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SPQN. A play on the ancient Roman acronym, SPQR, Senatus Populusque Romanus, nowadays the official emblem of Rome.

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The theme for 2015 was Catalonia, the region in north-eastern Spain most often associated nowadays with strong, separatist tendencies.  But for today, flower power ruled.

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Shells, beans, seeds and coffee grounds add texture.

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Next to each design was an explanatory panel.  Here, Il libro e la rosa. (The Book and the Rose)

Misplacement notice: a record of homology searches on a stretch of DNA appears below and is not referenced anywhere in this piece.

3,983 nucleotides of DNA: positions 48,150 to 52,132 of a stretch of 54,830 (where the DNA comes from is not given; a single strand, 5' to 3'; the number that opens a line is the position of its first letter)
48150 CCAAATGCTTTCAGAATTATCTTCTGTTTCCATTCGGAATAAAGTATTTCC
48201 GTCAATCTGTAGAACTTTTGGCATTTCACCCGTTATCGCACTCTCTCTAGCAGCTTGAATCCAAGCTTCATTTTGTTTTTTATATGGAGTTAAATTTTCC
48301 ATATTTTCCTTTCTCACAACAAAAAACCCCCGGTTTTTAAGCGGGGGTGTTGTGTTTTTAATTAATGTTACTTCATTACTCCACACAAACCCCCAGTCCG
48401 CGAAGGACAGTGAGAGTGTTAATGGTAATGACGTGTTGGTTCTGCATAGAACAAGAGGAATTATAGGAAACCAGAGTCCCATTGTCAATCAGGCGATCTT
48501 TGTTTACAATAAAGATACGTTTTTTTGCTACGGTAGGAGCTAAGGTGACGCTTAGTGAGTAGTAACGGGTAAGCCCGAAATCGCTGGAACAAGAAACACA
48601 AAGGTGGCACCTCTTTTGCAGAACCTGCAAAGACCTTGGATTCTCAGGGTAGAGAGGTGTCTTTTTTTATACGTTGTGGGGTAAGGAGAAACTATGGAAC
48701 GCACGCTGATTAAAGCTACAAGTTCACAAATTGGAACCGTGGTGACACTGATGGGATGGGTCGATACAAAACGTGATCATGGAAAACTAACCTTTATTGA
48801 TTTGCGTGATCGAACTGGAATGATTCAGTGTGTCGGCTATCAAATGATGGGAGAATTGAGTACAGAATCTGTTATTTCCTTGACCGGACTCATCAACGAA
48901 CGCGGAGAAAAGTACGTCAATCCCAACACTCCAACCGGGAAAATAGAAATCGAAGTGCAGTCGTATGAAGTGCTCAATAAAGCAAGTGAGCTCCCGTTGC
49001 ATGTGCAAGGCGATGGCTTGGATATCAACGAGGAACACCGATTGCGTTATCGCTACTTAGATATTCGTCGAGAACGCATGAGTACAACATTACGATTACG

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The next one had me – and the people standing next to me – stumped.  It was called ‘La cara de la dansa‘.

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In Italian cara means ‘dear’, as in cara mia (my dear).  Since Spanish is so close to Italian, I figured la cara de la dansa was ‘the beloved dance partner’.  But what were those splotches between the two dancers and what was with the tail-like protuberance hanging from the beloved’s dress?  Maybe you saw it right away, but it took me a while.

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Like the Rubin Vase, once you see it, you can’t not see it.  In fairness, when you’re leaning over the rope, peering at it sideways, it’s not quite as easy to see.

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La cara de la dansa. Spanish for ‘The face of the dance.’

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My favourite was the violinist – the shading in her gown, the mosaic-like background, especially the carnation stems…